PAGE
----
Bolivar Royal Corona (Cuban)
So I’m reaching into my humidor today to dig up another Cuban for your viewing enjoyment. I bought a box of these a while back, probably about 2 years ago, but I couldn’t seem to find the box to pinpoint the exact date. I believe they are from 2010 or so, and it is none other than the Bolivar Royal Corona.
I’m sure most of our readers have heard of this name before, if not in the Cuban variety than you may know of the Dominican variety. It’s made by General Cigar but they only seem to have 1 blend under that name, definitely not as popular as many others. The Cuban brand has been around for a long date dating it’s founding back to 1901!
One interesting thing about the early days of Bolivar was that they actually produced the smallest cigar in the world, measuring in at only 1.875 x 20. Now that’s a real quick smoke, even smaller than today’s cigarettes! Another interesting thing I discovered in my research is that this cigar, the Royal Corona, was actually called a “Charles” until it’s name was changed in 1973.
The Royal Corona vitola by Bolivar is hardly a corona at all. It’s pretty much a robusto but I assume the different name it because it’s actually 4.875 inches long instead of the standard 5 inches. The ring gauge holds up at 50. So let’s jump right in and see what the Bolivar Royal Corona has in store for us today!
Cigar: Bolivar Royal Corona
Drink: Hockley Valley Amber
Vitola: Robusto (4.875 x 50)
Price: Just under $8
Burn Time: Just under 1.5 hours
• The Bolivar Royal Corona has a slightly box-pressed look to it
• The wrapper is very smooth but not oily, and has a deep reddish and golden brown color to it
• The whole cigar has a very firm feel to it, from top to bottom
• From the top, you can see this is an expertly applied double cap that blends in very well
• The foot is very well packed and very cleanly cut, easy to tell why the cigar is so firm
• There are 2 medium sized veins I noticed but I don’t think their big enough to cause any problems, we’ll soon see
• A quick clip of the cap gave me a nice consistent draw on this cigar that stayed throughout the entire time
• Toasting took a lot longer than I expected, even with my big culinary torch
• The foot had problems getting aglow and the wrapper around the edge got charred a bit but I did manage to get it going nicely
• Through the first third I’m having no trouble at all, the Bolivar Royal Corona is burning like a dream with razor sharp edges
• Got a bit of a peninsula around the halfway point but it slowly corrected itself without my intervention
• After i tapped off the second ash, the wrapper stopped burning and I started to get a tunnel, might have taken too long taking some pictures. A quick touch-up and I’m off to the races again
• This happened again shortly after and needed to touch up the edges once more, hopefully it stops now
• No more issues to the end, finishing off nice and clean with no over heating
Smoke & Ash:
• Right off the bat there is a ton of smoke coming off this cigar, one quick draw gives a very full billowy smoke
• Even the resting smoke is abundant here, and it smells awesome too, a nice campfire aroma
• The ash is pretty clean with only a couple small flakes falling off now and then
• light grey with some black striping is the color I’m getting on the ash
• After about an inch, I tapped off the ash so it wouldn’t fall on my laptop and it was starting to look a bit weaker too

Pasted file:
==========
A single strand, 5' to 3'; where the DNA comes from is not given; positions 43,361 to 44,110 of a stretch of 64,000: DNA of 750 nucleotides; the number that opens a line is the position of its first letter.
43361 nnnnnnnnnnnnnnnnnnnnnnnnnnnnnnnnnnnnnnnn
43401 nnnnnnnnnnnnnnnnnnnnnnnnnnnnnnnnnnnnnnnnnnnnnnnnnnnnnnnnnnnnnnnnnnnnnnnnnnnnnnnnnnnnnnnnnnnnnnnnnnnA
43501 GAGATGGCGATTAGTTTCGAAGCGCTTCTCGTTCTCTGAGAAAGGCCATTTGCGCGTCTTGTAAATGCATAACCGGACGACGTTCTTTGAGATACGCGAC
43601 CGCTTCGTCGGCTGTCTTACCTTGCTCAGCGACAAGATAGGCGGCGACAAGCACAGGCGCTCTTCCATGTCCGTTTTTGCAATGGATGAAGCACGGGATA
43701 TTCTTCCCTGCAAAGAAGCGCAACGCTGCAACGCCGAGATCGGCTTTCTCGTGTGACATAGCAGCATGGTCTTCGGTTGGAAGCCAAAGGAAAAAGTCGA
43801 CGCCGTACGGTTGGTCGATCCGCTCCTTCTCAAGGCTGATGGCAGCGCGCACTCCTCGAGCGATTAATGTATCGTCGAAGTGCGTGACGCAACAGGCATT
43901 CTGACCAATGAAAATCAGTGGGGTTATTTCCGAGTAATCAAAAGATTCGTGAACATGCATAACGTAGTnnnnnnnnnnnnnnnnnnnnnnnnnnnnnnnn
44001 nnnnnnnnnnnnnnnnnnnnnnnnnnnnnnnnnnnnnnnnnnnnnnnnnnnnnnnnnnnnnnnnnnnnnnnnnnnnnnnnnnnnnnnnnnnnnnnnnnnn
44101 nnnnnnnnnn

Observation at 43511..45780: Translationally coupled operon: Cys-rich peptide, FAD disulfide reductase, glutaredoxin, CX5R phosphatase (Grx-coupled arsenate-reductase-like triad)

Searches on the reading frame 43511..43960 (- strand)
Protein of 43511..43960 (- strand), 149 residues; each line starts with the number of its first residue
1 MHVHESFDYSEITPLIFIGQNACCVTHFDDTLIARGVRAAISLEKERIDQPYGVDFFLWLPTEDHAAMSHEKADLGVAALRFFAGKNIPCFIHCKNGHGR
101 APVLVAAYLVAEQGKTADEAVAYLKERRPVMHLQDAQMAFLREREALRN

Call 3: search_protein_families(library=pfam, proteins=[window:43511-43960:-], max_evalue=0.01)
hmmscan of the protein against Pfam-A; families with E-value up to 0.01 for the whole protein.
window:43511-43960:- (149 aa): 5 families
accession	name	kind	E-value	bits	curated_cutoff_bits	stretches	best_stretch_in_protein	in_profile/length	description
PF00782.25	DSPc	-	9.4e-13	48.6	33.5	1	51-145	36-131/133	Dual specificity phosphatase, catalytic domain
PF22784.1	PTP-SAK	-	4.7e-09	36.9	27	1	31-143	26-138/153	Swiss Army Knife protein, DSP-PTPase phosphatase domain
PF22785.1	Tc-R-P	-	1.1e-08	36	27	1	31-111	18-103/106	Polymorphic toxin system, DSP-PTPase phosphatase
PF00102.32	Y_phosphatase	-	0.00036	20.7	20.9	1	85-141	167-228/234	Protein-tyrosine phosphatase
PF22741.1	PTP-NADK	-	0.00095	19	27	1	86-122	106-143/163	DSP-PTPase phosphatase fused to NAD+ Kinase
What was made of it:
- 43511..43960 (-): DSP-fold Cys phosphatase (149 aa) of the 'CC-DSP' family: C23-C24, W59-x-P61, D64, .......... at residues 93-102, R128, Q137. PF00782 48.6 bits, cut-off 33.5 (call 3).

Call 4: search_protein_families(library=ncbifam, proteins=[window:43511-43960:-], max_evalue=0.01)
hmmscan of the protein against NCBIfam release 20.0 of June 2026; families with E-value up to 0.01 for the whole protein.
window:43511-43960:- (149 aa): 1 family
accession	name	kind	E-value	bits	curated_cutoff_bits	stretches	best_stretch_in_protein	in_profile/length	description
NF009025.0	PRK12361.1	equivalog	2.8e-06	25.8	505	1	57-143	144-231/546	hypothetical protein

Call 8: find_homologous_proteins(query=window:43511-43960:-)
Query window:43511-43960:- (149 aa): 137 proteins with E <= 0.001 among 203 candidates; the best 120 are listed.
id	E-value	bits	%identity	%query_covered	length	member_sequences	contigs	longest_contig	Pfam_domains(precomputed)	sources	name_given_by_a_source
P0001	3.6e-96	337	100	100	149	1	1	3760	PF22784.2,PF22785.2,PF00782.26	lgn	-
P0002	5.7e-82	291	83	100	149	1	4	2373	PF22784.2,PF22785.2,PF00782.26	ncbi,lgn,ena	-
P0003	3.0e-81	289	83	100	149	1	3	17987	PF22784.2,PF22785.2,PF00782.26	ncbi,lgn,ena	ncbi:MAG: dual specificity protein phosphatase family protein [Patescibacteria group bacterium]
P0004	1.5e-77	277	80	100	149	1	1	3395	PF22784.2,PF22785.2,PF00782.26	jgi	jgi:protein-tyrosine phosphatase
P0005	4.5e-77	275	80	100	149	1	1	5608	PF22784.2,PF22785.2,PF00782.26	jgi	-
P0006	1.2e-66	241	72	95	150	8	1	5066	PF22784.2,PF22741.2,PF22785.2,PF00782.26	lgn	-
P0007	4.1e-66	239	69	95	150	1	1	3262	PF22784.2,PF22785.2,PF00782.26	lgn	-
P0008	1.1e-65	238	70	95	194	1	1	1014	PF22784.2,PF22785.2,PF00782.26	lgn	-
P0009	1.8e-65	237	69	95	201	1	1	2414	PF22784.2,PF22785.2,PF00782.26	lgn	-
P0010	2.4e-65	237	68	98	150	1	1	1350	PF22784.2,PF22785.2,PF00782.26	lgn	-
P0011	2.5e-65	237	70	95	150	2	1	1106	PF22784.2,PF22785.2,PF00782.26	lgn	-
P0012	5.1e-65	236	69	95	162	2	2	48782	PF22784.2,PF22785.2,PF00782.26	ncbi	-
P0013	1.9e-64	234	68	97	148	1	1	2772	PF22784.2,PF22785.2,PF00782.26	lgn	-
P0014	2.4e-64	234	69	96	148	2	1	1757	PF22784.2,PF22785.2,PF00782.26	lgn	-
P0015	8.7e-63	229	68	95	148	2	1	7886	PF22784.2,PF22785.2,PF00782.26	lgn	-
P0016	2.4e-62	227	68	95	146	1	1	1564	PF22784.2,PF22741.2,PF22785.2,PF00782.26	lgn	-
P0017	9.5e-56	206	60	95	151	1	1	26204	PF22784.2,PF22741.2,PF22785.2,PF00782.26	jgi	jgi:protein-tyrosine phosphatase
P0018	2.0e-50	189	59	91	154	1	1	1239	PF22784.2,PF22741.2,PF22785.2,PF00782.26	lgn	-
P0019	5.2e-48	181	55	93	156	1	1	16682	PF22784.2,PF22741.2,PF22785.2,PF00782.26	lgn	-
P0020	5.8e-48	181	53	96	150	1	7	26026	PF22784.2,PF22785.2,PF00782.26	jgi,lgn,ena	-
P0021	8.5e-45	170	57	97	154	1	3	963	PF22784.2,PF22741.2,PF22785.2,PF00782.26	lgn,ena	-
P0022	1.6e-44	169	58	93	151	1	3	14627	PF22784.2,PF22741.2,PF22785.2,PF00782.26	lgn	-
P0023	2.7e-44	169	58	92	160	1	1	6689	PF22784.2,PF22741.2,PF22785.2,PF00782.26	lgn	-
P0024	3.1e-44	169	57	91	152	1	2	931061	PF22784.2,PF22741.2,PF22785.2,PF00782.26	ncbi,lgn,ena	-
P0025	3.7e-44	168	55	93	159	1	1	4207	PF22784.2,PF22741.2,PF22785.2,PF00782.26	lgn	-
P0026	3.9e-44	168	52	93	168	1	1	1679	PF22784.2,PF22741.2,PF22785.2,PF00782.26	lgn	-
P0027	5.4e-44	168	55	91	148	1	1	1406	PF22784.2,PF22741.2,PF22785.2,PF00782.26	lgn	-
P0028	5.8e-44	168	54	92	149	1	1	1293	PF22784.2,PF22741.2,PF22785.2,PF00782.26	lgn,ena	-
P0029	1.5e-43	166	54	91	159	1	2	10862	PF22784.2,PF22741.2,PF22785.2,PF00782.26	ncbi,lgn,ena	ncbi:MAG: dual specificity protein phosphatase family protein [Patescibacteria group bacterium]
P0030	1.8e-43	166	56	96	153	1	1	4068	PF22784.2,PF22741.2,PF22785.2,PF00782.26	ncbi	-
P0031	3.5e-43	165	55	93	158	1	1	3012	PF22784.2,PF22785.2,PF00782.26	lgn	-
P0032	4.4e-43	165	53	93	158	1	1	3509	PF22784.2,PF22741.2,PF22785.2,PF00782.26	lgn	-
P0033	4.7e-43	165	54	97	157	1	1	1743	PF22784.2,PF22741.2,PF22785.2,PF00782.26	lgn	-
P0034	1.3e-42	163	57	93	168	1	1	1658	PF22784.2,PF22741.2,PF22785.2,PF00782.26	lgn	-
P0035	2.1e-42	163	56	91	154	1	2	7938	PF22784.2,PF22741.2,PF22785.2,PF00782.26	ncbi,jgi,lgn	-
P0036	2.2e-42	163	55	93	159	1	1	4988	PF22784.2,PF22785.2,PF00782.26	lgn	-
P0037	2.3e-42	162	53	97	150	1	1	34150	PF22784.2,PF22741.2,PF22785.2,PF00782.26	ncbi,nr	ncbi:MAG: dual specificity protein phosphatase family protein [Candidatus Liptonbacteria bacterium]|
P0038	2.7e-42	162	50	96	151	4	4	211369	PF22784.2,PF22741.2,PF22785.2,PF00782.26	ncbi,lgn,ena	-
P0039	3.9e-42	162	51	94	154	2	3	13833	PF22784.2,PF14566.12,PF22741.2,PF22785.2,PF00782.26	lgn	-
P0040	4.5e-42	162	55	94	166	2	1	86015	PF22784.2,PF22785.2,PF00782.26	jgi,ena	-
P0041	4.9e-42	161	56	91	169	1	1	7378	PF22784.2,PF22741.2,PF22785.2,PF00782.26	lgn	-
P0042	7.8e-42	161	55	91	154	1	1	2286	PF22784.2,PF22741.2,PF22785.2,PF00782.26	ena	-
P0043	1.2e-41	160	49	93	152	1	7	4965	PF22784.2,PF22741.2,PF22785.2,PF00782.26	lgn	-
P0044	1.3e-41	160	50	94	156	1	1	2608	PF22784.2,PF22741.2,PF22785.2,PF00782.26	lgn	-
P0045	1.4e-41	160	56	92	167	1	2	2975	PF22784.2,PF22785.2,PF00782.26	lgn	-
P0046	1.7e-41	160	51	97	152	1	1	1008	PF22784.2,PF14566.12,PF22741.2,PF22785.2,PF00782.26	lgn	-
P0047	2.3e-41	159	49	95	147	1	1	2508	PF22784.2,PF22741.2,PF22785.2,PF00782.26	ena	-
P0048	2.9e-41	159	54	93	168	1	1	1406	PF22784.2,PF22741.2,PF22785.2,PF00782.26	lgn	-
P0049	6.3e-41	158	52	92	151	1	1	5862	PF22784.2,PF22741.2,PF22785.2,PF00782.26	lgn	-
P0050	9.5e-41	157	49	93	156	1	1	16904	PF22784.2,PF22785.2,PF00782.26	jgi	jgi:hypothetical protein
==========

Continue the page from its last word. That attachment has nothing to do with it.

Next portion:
• Second ash topped the one inch mark again before being tapped off
• Third ash landed on my shoe… was too slow to snap pictures, lol
• From the wrapper, I’m mostly picking up cedar and just a light hint of spice aromas
• The foot brings out a bit more light baking spices but also an interesting sort of sweet licorice, very nice
• The pre-light draw brings a fresh cut cedar taste with a bit of grass and earth
• First few draws are filled with cedery goodness, there is still a touch of spice and maybe even some pepper now, but the fresh cedar is still the most prominent
• The body has started off at just about medium, maybe on the edge of mild
• Retrohale has a nice soft spicy bite to it and a very smooth cedar finish
• In the first third, I also started picking up some coffee notes as the cedar nestled in nicely with the original baking spices, wonderful combination and balance so far
• Around the halfway mark that initial licorice flavor is making an appearance and the coffee is developing nicely, sorta like licorice flavored coffee!
• The body only slightly ramped up towards the end, still in the medium range though and the retrohale continued to have a small bite and a smooth and creamy cedar finish
• The licorice and coffee flavors stuck through to the end and left me with a tasty and smooth finish, no harshness here
Not too much negative I can say after burning through this stick. I know it had a couple years of age on it but I don’t remember what the box date was. All I can say is I wish this wasn’t my last one. The price is a little high for a robusto size even by Cuban standards but it’s still not as high as a Cohiba or Trinidad. The flavors definitely stand out as being different from some typical Cubans with the balanced mix of cedar, coffee, spices and earth. The creaminess and balance on the Bolivar Royal Corona is what really sold it for me. If you are looking for a smooth and creamy Cuban this is definitely a winner and worth seeking out.
Today’s brew is an Amber from a brewery located about an hour or so away. The area is actually known for it’s ski resort which has a bunch of tiny, kid friendly runs. They also make a decent brunch there… but how do they do with beer? Pretty good as a matter of fact! I go through a lot of their Dark Ale but this was the first Amber I have found. It was smooth, clean and fairly light with some nice malty notes and a touch of bitterness. It went quite nicely with the medium notes of the Bolivar, a coffee would have actually gone very well here too!